Will my spouse be entitled to alimony in a Florida divorce?

If you are the higher earning spouse, then it is likely that you will have to pay your spouse alimony on a monthly basis. The amount and the length of these spousal support payments, however, will vary on a case to case basis. There are no alimony guidelines or alimony calculation formulas as is the case with child support issues. Instead, alimony laws in Florida indicate that a spouse must prove “need,” meaning that their income and award of assets is not sufficient to meet their reasonable monthly expenses and that the payor spouse has the ability to pay alimony. In addition, other alimony rules that the Florida family court will consider in determining if the payment of alimony to a wife or husband is justified and, if so, the amount of alimony that should be paid include: the standard of living during marriage, the length of marriage, the financial resources of both spouses, and the contributions of both spouses to the marriage.

If you are facing a Florida divorce, and are worried about how much alimony you may have to pay your ex-spouse, contact the Miami divorce and alimony lawyers at Vari & Associates. Consultations are available in Miami and at several meeting locations throughout Dade and Broward Counties including Lincoln Road in Miami Beach, West Country Club Drive in Aventura, Hollywood Boulevard in Hollywood and in the Homestead area. Appointments are also available by telephone and via Skype internet video chat. Telephone our office at (305) 222-7351 or send us an email to schedule a consultation.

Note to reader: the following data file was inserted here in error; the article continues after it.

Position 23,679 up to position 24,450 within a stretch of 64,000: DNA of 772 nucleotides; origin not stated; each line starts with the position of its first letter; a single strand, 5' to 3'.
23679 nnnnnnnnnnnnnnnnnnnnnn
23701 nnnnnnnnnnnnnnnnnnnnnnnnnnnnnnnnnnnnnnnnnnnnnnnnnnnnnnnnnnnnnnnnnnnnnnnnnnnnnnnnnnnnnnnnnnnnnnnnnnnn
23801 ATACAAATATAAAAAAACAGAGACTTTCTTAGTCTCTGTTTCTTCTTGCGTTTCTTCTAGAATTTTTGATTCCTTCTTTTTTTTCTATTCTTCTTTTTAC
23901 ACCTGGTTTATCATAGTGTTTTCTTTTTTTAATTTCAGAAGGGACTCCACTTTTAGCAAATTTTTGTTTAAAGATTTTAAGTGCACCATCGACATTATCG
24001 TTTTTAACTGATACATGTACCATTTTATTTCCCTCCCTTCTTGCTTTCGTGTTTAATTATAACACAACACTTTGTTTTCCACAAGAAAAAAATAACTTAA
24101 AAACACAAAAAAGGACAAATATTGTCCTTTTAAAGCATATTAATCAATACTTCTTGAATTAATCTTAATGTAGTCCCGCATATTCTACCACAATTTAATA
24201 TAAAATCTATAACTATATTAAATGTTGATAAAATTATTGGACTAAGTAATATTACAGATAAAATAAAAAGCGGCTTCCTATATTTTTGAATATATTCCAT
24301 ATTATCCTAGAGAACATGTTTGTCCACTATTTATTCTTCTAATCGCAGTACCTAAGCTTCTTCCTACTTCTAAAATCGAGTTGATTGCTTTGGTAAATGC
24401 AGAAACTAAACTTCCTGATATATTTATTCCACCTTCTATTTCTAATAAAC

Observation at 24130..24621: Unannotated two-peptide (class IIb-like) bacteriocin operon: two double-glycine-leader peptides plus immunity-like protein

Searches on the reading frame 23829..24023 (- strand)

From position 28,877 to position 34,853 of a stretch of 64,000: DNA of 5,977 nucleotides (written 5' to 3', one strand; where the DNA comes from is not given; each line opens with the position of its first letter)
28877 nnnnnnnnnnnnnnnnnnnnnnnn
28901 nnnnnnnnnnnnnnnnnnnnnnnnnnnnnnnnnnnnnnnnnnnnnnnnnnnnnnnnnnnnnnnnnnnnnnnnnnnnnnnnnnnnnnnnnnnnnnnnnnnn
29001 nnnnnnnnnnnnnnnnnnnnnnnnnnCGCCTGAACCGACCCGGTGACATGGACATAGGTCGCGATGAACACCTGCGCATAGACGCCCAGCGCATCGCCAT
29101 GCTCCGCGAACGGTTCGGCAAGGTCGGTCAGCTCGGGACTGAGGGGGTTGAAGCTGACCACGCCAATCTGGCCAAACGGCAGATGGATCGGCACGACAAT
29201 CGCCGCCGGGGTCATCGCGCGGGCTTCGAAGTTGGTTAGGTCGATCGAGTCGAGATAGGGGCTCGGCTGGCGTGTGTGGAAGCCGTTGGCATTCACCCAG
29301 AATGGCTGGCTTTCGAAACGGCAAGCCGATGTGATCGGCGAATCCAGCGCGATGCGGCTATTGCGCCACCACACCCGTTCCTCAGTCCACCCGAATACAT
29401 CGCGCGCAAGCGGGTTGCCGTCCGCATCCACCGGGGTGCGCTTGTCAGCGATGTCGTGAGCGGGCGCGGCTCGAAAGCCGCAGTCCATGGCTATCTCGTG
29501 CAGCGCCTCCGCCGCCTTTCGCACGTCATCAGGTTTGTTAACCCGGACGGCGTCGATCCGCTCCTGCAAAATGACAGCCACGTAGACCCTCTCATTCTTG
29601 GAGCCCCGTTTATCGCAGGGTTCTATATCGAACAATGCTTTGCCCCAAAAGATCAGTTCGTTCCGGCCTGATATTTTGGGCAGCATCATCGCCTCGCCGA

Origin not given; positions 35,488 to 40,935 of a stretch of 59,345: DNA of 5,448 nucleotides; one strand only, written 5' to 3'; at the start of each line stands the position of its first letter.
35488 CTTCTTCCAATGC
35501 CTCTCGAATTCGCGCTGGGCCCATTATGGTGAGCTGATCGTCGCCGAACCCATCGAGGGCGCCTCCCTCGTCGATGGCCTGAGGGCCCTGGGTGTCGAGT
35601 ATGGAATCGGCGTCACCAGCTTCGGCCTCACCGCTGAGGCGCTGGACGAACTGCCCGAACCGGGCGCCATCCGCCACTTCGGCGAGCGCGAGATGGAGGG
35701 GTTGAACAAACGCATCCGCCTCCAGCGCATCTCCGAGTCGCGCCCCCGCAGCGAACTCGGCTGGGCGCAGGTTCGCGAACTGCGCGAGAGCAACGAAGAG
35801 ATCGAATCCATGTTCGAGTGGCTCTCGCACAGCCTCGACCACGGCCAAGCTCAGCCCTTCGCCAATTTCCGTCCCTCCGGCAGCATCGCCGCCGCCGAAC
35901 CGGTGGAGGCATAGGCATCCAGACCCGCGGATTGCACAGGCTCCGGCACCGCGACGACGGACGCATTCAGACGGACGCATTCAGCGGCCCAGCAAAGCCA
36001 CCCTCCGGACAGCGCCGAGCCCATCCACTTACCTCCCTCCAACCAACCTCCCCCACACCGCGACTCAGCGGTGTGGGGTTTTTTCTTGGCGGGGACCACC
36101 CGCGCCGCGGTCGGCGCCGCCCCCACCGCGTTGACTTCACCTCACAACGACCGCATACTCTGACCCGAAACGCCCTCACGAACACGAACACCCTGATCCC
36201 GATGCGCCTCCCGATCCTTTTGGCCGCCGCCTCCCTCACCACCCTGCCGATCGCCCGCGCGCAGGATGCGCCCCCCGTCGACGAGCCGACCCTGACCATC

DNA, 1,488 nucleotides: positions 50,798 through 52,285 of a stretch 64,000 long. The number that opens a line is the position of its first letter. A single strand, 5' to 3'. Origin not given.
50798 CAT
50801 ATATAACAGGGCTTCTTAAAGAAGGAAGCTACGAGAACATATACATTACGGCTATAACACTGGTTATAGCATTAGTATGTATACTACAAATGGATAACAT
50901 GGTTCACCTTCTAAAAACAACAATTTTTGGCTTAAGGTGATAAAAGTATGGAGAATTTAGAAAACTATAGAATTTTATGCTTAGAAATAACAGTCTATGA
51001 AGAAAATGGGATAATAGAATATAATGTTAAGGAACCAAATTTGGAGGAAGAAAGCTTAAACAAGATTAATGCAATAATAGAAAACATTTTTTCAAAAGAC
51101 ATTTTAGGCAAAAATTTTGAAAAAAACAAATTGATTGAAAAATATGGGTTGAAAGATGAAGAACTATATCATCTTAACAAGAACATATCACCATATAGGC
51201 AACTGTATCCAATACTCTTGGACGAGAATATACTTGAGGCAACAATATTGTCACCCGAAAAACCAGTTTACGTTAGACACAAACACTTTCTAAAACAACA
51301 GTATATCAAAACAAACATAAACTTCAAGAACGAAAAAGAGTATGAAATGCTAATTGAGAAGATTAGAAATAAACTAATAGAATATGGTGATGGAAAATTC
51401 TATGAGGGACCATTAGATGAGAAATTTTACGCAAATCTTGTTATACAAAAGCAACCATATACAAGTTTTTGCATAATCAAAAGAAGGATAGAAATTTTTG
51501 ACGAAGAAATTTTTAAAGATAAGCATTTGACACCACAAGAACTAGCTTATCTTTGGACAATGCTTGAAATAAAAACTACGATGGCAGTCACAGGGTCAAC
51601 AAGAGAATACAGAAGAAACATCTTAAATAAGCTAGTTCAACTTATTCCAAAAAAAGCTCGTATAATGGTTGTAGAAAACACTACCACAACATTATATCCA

When scheduling a consultation, please inform the secretary if there are any pending hearings, deadlines for filing an appeal, or other reason why you may need an immediate appointment. We will do our very best to accommodate your schedule in setting an appointment.


The statements in this section are based on Florida law and have been issued to inform and not advise. The statements are general in nature and individual facts in a given case may alter their application or involve other laws not referred to here.

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